In Adams Morgan, a neighborhood in Northwest D.C., community organizer Marie Nahikian says the battle for equity happened a little differently than it did in the city's other neighborhoods. In the 1950s, parents and teachers at two formerly segregated elementary schools, John Quincy Adams and Thomas P. Morgan sought to facilitate integration there. The organization they created, the Adams Morgan Better Neighborhood Conference, tried to create a sense of community in a neighborhood with a large income and wealth gap, as well as attempt to control improvements there without the massive displacement of its lower income residents.
“What happened in Southwest was really government initiated, and what’s happening in Shaw now is closer to what I think we saw in Adams Morgan in that it was largely happening in the private market,” Nahikian explains. “What happened in Adams Morgan, there was not the stark racial divide because we really were racially diverse, and the group that came together in Adams Morgan was also economically diverse.”
She says that meant that even people who lived in the expensive houses in the Kalorama Triangle understood that what happened on Columbia Road affected their lives as well. There was large scale displacement of blacks, whites and Latinos in the 1970s, but people there with the help of the Adams Morgan Organization (AMO) won some huge fights around housing and tenant’s rights. Nahikian remembers getting a frantic phone call in the mid-1970s about a situation on Seaton Street.
“‘You better get down here right away,’” Nahikian, who was working with AMO at the time, recalls the voice on the phone saying. “‘Everybody just got eviction notices!’”
More than 20 people were about to lose their property to a single developer, Nahikian says, some of whom had lived there for decades. There were multiple generational households, and the block was full of children, so AMO challenged the evictions in court. At that point, she says there were no regulations written for a tenant’s right to purchase.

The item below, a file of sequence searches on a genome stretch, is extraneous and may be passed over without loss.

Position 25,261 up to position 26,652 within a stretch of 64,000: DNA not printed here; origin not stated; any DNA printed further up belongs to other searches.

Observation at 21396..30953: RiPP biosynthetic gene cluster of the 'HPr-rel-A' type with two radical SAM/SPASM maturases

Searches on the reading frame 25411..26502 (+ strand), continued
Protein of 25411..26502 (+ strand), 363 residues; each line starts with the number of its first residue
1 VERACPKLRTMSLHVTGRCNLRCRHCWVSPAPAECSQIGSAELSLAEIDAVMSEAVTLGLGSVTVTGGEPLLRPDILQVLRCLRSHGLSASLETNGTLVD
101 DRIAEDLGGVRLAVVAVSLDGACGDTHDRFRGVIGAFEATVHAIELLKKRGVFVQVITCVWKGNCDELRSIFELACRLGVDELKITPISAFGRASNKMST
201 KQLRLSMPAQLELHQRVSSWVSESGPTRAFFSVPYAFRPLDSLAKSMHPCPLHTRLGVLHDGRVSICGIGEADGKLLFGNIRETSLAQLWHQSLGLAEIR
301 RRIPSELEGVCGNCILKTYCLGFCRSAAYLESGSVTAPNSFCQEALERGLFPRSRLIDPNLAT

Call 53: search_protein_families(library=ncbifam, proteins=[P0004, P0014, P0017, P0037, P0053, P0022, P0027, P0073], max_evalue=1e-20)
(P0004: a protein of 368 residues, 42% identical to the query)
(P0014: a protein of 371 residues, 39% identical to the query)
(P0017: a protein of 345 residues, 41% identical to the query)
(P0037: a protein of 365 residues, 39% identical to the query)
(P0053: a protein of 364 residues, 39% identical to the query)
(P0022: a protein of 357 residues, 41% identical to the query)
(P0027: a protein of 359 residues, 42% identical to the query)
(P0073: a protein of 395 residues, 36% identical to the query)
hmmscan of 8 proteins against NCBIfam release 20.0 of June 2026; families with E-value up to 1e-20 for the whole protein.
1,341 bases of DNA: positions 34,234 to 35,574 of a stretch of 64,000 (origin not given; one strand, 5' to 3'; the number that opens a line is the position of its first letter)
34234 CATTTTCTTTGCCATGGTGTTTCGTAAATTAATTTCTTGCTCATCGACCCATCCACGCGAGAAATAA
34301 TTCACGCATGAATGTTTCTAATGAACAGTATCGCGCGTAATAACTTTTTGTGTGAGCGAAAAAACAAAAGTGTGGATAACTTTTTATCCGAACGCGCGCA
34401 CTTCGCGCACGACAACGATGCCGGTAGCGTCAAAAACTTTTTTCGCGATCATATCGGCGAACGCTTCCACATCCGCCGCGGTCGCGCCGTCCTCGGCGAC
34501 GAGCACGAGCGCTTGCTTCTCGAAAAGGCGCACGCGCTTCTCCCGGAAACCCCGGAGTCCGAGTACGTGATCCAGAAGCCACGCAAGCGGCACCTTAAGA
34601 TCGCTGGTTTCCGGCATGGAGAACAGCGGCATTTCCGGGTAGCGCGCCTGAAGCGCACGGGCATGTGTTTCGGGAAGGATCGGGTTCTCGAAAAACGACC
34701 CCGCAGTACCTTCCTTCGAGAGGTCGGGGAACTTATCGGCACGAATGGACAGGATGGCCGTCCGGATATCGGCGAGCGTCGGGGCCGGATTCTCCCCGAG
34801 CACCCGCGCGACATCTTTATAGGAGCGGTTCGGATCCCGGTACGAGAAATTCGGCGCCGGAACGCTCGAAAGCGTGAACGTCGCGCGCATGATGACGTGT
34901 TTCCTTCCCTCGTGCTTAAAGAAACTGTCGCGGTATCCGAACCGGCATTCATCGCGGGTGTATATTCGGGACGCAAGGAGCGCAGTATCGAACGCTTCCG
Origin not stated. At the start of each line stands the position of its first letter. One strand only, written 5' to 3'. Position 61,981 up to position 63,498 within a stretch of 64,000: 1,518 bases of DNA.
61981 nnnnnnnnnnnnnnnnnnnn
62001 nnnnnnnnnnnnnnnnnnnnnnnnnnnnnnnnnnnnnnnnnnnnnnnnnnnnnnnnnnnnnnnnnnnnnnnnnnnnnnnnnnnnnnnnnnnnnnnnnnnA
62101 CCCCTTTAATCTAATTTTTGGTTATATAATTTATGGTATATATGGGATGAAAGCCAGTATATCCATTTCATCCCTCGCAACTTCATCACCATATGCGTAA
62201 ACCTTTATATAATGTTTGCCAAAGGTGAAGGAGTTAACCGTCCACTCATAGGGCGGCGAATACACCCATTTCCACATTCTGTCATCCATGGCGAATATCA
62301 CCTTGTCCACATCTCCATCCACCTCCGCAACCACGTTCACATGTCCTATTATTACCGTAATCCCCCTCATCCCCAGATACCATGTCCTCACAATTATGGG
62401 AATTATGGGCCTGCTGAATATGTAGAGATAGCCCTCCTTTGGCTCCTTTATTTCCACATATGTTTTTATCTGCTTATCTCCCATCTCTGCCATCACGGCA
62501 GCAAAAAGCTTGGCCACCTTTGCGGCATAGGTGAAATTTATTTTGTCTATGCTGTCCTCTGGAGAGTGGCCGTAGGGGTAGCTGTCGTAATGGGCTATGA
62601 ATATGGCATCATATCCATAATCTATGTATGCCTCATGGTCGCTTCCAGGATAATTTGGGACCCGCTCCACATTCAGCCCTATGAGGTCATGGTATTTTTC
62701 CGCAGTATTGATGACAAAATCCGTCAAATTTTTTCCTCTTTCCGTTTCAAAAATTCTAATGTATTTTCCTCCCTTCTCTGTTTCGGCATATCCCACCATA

“We ended up settling and the families were offered the right to purchase their homes for a set price,” says Nahikian, who recalls similar battles in other parts of the neighborhood. She also tells the story of rolling a huge wooden box television which played a video made by a neighborhood group of young people called the Ontario Lakers to convince Congress to fund the purchase of Walter Pierce Park. In the last few years graves from a Quaker and African-American cemetery were found in the park.
Not only did Adams Morgan’s AMO become the role model for the District’s advisory neighborhood commissions, Nahikian says the activists’ battles there helped create legislation including the Tenant Opportunity to Purchase Act (TOPA). She says the first-time advocates were successful in enforcing the tenant’s right to purchase was on Seaton Street. But last month, the District’s City Council changed that legislation, exempting renters of single-family homes, among other things, a move that infuriates Nahikian.
“Didn’t we learn anything?” Nahikian wonders.
“So, we’re right back to the exhibit, ‘A Right to the City.’ But the package of the regulatory framework that we created that really came out of Adams Morgan initially that we created in the District of Columbia has survived for 50 years and it could be used all over the country,” says Nahikian.
But she worries that the drive that kept advocacy organizations in the District fighting for equity and housing and tenants rights doesn’t exist anymore at a time when those issues are a nationwide problem.
“The scariest part of all for me is that the U.S. government is the largest owner of low-income affordable housing in the world. . . . You look at where public housing exists nationally now and it is on the most desirable land, and the pressure from private developers to take over is humungous,” Nahikian says.
Back in Southwest D.C., cranes are swinging as work continues on many developments, including The Wharf, a high-end mix of housing, retail, office and hotel space. The nearby long-standing public housing development Greenleaf Gardens is slated for demolition, and some in the area worry that middle and low-income residents won’t be able to afford the neighborhood for much longer.
The museum’s curator Meghelli says that is one of the things he hopes people think about when they see this exhibition, recalling the message in the speech King made in Shaw in 1967.
“’Prepare to participate,’” Meghelli says was King’s refrain. “It’s kind of an important thread throughout this exhibition. . . . We are all complicit in the changes that are happening in our cities whether or not we are actively involved. We need to . . . participate in the process in order to actually shape as best we can the kind of change that is happening in our cities.”
"A Right to the City" is on view at the Smithsonian's Anacostia Community Museum, 1901 Fort Place, S.E., Washington D.C., through April 20, 2020.